Managers understandably expect a lot from their staff members. The best managers know how to push their team members to stretch the limits of their abilities and produce exceptional outcomes while developing personally and professionally.
But there are also dangers involved in expecting too much from staff. Unrealistic expectations can result in frustration and disappointment by both managers and staff, as well as missed goals and objectives.
2 Types of Expectations
First, let’s think about the types of staff expectations a manager might have. It can be helpful to think of staff capabilities as falling along two spectrums: aptitude and efficiency.
We use aptitude to refer to the knowledge, skills, and experience needed to complete a task, such as the ability to clean a carburetor for a mechanic or calculate a business venture’s return on investment (ROI) for a financial analyst or an accountant.
Efficiency refers to the speed with which the employee can complete the work. Does it take a day to clean that carburetor or an hour?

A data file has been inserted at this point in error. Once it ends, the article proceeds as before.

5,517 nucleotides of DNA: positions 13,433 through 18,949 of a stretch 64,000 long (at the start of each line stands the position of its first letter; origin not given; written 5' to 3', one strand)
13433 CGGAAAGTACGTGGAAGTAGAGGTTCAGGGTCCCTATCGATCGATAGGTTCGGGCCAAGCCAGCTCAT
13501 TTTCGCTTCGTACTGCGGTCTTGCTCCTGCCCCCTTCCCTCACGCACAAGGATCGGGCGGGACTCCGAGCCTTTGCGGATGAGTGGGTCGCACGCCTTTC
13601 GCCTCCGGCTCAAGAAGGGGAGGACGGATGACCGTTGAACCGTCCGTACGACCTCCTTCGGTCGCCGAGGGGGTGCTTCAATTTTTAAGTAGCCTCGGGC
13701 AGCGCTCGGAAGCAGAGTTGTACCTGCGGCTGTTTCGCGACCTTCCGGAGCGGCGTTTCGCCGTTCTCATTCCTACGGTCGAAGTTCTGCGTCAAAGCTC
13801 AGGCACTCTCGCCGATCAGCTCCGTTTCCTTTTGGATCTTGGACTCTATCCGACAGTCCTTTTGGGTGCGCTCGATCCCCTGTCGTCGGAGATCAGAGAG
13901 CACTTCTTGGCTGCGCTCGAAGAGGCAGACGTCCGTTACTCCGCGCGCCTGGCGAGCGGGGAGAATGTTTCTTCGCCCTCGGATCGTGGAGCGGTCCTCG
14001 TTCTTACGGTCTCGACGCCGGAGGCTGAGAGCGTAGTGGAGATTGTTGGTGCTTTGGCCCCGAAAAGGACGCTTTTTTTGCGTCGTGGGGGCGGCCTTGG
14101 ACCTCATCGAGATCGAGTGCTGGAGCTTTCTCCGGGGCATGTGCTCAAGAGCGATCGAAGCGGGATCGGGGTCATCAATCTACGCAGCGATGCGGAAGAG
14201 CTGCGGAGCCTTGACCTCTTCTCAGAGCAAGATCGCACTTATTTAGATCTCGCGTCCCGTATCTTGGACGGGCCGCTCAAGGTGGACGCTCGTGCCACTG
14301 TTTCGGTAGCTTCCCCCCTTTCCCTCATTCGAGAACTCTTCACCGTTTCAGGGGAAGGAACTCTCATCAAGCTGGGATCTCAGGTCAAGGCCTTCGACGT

An obvious benefit of knowing team members’ limitations is the ability to plan effectively. If that mechanic can only clean two carburetors per day, asking him or her to clean 20 in a 5-day week is setting everyone up for failure.
Similarly, asking a financial intern to calculate the ROI of a complex investment will result in poor and inaccurate work if the intern doesn’t have the necessary ability.
Reducing Conflict and Tension
Unrealistic expectations can also lead to conflict, tension, frustration, low morale, and ultimately turnover in an organization. Managers who don’t appreciate the limitations of their employees will be consistently frustrated with the work they see and the time it takes to see it, while employees will feel tremendous pressure and low self-esteem.
Identifying Areas for Improvement
Finally, understanding the limitations of staff is the first step in finding areas for employee improvement and development. Efforts to address weaknesses should focus on these limitations.
Although it’s great to believe in and expect the best from team members, it’s important to also be realistic when setting expectations. Unrealistic expectations lead to missed objectives and office tension. The key to setting realistic expectations is knowing staff limitations.